Hi gang, Craig with you again. In my last post, we talked about special items that you might find in a paranormal tale of some kind. The key involved a list of things to consider when creating an item for your story. Let’s include the list again.
• Enhancing the world you are building.
• Balancing the scale between ultimate power and limitations on usage.
• Resale Value.
I’m taking on one of the biggest genres today, fantasy. This field is so big that I can’t cover everything. It includes urban fantasy, Greco-Roman, medieval, and about a billion other things.
We’re going to have to paint with a broad brush today, and it’s up to you to formulate my suggestions into your fantasy world…or not. These aren’t rules, they’re merely things to consider.
I also have to limit these magical items to things you can carry with you. Fantasy is full of magical spinning wheels, wells in the forest, and more. Let’s say Arc of the Covenant at the big end. Even that took a couple of guys.
Start off by deciding what your character(s) are going to do. Are they seeking, finding, protecting, fighting, etc. Then design your magical item to help with that task. The Harpoon of Fate might not do much if your story involves rappelling down cliffs and exploring caves. It might do some world building in a sea adventure.
It looks like we’ve moved into the points for consideration and started glancing off double duty with the harpoon. Your magical item can enhance the setting, the character, or both along with its magical purpose. If your character is a musician, maybe a magical instrument can help with character.
Don’t make the mistake of putting a magic light bulb into your Greco-Roman fantasy. Make sure such a thing existed during the times your story is set. An oil lamp might be a better choice.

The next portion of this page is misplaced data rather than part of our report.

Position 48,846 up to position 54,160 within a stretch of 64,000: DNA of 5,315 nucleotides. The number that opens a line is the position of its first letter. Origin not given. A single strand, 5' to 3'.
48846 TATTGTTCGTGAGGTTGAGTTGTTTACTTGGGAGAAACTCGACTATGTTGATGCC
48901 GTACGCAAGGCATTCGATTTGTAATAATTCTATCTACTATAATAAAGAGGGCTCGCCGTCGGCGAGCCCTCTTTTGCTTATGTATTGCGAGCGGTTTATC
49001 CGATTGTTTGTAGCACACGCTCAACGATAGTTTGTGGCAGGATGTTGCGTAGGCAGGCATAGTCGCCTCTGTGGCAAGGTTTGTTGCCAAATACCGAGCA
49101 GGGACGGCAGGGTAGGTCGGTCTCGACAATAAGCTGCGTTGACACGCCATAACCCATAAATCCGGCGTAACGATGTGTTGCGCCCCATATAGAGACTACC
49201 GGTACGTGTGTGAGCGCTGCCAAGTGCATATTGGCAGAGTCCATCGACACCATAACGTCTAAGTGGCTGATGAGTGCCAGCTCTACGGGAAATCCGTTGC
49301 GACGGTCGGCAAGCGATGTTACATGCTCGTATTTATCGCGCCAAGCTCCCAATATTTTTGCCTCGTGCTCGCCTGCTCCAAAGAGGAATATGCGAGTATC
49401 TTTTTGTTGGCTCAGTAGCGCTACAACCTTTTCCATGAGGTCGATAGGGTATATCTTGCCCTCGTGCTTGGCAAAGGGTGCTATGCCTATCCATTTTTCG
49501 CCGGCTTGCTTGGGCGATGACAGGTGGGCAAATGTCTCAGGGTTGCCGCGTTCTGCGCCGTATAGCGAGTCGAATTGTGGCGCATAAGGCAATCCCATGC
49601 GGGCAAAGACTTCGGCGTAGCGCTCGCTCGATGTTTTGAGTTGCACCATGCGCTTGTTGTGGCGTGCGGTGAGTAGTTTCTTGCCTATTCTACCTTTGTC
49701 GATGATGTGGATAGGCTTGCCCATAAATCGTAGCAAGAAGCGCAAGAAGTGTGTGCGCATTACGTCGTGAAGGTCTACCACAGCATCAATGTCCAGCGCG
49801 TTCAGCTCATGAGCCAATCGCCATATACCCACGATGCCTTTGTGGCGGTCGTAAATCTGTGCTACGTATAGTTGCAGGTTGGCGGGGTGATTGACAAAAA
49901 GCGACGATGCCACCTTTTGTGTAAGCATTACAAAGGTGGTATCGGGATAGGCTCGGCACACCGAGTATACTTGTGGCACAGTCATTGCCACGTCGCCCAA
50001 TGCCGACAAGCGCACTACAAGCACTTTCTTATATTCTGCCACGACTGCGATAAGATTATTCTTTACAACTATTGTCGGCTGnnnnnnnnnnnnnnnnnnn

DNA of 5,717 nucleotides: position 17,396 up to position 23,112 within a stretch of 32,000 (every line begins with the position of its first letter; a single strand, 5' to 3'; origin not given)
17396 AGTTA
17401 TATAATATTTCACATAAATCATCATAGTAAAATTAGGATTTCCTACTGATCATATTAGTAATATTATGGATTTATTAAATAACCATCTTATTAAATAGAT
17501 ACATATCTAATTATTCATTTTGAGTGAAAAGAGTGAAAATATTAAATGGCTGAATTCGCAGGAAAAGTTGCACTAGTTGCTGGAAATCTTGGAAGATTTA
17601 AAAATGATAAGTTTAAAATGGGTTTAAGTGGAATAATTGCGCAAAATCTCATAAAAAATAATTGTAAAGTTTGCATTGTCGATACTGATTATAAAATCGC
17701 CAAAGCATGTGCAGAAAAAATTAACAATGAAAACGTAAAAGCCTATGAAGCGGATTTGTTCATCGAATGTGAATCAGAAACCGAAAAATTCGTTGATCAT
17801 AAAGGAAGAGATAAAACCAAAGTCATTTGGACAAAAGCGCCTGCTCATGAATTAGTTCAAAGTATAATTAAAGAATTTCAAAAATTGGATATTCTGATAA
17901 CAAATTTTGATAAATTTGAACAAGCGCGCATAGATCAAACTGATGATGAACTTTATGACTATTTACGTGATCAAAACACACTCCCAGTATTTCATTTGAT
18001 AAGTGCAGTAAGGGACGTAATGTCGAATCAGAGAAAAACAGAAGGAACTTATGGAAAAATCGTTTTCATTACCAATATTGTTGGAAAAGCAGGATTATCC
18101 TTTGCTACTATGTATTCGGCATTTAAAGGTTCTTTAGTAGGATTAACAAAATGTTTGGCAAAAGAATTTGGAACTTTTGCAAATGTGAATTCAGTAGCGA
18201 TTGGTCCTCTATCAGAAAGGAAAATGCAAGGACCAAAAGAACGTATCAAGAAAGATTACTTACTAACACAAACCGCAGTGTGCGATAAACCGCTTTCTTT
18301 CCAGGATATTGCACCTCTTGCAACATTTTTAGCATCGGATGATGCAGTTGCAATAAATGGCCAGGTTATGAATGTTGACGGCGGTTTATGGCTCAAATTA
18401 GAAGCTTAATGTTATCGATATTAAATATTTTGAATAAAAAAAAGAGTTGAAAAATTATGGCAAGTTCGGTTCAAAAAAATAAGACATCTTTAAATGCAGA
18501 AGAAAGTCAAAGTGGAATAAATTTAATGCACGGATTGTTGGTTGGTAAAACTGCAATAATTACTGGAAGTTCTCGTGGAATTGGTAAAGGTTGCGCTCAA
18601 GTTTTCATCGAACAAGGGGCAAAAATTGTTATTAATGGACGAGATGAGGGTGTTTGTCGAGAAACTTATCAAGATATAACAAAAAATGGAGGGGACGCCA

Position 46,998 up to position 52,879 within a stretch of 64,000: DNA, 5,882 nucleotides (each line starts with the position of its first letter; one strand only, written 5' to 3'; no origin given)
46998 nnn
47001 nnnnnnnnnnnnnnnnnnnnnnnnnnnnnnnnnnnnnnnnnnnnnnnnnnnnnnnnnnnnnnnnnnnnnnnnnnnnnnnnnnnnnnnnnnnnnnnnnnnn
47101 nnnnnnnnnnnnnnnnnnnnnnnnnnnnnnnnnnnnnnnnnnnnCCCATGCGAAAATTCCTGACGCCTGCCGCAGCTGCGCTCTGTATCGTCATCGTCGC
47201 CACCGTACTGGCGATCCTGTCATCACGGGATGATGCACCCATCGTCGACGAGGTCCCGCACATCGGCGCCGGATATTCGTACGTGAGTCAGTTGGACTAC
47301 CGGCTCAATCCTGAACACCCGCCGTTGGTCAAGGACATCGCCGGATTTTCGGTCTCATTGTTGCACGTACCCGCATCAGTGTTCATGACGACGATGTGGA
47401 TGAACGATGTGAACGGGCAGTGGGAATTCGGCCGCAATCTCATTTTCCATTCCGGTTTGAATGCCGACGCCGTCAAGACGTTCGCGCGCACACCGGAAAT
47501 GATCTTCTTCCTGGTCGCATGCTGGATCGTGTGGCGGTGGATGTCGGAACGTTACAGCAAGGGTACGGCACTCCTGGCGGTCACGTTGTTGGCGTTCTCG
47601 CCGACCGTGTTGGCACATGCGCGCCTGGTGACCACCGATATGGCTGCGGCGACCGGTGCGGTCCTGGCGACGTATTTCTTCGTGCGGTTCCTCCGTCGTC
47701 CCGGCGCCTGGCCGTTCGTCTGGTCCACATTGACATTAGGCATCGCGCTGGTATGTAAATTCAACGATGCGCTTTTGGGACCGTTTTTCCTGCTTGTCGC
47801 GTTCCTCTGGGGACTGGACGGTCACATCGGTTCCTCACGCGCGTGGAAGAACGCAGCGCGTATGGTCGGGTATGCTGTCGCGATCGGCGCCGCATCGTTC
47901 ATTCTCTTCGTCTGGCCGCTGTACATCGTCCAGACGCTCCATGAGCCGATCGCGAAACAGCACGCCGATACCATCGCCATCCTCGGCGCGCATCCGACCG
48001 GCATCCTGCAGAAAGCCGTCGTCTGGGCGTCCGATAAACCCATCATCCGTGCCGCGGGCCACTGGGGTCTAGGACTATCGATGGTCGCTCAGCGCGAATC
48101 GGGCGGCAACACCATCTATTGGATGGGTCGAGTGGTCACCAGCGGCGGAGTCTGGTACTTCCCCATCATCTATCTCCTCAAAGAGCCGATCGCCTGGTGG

Fantasy is full of magical weapons. Make sure you adjust the dial on how powerful your item is. Readers will feel let down if they spend 90K words reading about an awesome adventure, then it all ends suddenly by deploying the Holy Hand Grenade of Antioc. The real solution should come from within your heroes.
I’m going to take just a minute to talk about story structure here. Everything in a book weaves together to create the whole. We design characters with flaws and fears. Part of the character arc involves facing those shortcomings and overcoming them. This action should be what solves the big story problem, not a magical doo-dad. If it were as simple as deploying said doo-dad, the elders might send out the village idiot instead. There would be no need for heroes. Moving on…
Take resale value into consideration. Would you want this item if it were to exist in the real world? This can really hook fans, because you’re playing to their desires while nudging your story ahead. An enchanted stone that summons a creature is great. In the story, it can spy, steal, deliver messages, all kinds of things. In my world, I’d make that sucker mow the lawn and pick up pizza. I wouldn’t even need to put on a mask. (Note: for longevity sake, this is posting amid the C-19 disaster.)
Fantasy is loaded with magical armor as well. You have to adjust the dial here, too. If your character is impervious to everything it takes all the fun away from your battle scenes. However, it gives you a chance to play around with costuming. Costuming helps with character and world building if you take the time. Things like capes are out of fashion today, but your eccentric wizard might make a real statement wearing one in an urban fantasy. Give him a turban, he’s eccentric, remember. Maybe the turban can unwind and the strips of cloth can do some amazing things.
This is fantasy, so the sky’s the limit. I’d avoid any science fiction gadgetry, but beyond that, create to your heart’s content.
I’d love to hear from you today. What do you think about the consideration points? Tell me about your magic fishhooks, belt buckles, or timepieces.